• Encephalopathy: It manifests as decreased ability to think, remember and learn.

How is Hypertension treated?

Non-medical management

  • Healthy diet: Salt and fatty foods need to be cut down in the diet of hypertensives. Foods rich in potassium like coconut water need to be included.
  • Physical activity: Daily physical exercise is a must to reduce weight and also to ensure optimum functioning of the heart.
  • Limit alcohol and smoking: Drinking and smoking can elevate the problem, hence should be avoided.
  • Manage stress: Meditation, yoga are effective ways to reduce stress.

Also Read: Exercises to lower Hypertension

Medical management

Some of the medications used to treat hypertension are as follows:

  • Thiazide diuretics (Hydrochlorothiazide, Chlorthalidone): Diuretics are drugs that eliminate water from the body and reduce the blood volume and thus reduce pressure. They are the first choice medications in patients of high blood pressure. The only side effect is increased urination.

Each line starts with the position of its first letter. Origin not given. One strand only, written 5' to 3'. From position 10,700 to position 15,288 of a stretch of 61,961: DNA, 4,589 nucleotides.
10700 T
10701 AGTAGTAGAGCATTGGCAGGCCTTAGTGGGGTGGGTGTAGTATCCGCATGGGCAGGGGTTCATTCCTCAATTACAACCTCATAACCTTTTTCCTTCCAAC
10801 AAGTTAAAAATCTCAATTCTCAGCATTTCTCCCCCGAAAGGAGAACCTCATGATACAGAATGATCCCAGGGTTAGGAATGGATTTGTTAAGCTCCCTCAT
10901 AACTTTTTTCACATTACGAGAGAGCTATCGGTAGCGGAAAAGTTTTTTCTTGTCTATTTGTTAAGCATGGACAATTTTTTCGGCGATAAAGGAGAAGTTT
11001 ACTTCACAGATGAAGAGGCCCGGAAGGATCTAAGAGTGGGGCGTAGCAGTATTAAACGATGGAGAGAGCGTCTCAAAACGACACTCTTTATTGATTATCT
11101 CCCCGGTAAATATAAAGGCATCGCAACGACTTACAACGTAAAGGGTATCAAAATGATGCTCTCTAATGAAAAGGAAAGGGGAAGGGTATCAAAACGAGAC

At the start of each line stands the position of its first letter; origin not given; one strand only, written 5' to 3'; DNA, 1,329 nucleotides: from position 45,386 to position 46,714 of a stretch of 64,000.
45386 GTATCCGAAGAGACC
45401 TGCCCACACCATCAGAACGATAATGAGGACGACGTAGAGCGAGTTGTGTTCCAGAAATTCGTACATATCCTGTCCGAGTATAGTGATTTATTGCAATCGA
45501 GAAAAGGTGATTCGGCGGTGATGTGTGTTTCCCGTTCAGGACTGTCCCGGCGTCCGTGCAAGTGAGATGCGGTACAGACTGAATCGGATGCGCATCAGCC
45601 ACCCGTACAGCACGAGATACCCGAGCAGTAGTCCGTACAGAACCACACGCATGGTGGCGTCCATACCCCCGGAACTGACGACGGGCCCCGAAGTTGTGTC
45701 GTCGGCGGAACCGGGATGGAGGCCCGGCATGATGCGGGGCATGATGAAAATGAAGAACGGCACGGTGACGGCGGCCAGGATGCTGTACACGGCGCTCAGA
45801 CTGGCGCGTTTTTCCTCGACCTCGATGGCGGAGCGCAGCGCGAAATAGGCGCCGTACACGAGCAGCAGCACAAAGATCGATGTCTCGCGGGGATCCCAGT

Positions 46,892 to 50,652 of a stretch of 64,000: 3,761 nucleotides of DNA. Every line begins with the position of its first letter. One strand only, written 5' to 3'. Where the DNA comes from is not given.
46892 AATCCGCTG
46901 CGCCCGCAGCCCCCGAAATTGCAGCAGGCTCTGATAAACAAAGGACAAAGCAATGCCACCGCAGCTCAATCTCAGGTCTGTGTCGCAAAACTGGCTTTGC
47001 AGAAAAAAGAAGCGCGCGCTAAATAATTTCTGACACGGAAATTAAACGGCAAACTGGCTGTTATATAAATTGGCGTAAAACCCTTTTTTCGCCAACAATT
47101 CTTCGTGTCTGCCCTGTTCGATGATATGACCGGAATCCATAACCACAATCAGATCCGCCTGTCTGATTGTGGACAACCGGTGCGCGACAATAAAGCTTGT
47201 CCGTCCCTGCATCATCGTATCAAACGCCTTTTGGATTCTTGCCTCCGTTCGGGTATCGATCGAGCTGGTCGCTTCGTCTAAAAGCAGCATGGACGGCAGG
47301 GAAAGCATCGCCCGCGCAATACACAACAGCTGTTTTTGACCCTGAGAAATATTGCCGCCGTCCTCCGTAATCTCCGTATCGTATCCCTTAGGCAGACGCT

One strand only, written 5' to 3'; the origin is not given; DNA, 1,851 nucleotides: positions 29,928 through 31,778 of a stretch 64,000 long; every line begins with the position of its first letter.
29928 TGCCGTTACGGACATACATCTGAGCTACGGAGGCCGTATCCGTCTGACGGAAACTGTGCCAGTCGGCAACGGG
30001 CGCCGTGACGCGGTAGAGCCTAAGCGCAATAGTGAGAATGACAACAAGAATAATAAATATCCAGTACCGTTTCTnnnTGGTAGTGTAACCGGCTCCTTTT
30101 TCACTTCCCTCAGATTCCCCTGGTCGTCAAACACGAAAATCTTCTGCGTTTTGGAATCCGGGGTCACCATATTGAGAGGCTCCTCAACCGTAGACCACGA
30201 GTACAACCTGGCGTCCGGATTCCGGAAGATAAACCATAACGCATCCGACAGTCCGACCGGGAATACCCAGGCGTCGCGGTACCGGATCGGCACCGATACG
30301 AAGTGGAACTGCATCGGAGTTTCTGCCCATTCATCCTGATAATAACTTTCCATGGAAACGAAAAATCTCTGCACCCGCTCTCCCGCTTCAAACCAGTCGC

• ACE inhibitors and ARBs (Captopril, Lisinopril, Losartan, Candesartan): These medications prevent the constriction of blood vessels and thus reduce the pressure of blood in them.
  • Beta-blockers (Atenolol, Metoprolol): They dilate the arterioles and also slow down the heart. Hence they reduce the workload on the heart. Beta blockers are given along with other medications and help to prevent complications of hypertension.
  • Calcium channel blockers (Amlodipine): These drugs relax the muscles of blood vessels and reduce blood pressure.

Also Watch: Dr. Anuja Mulay on All About Heart Diseases

What lifestyle changes are required to manage Hypertension?

How to take care of someone with Hypertension?

When taking care of someone with hypertension, ensure they take the diet as mentioned above, they exercise, visit doctors on time and take their medicines on time. A monitored and healthy lifestyle can help in keeping blood pressures in control.

Also Read: Here’s how to take care of someone with Hypertension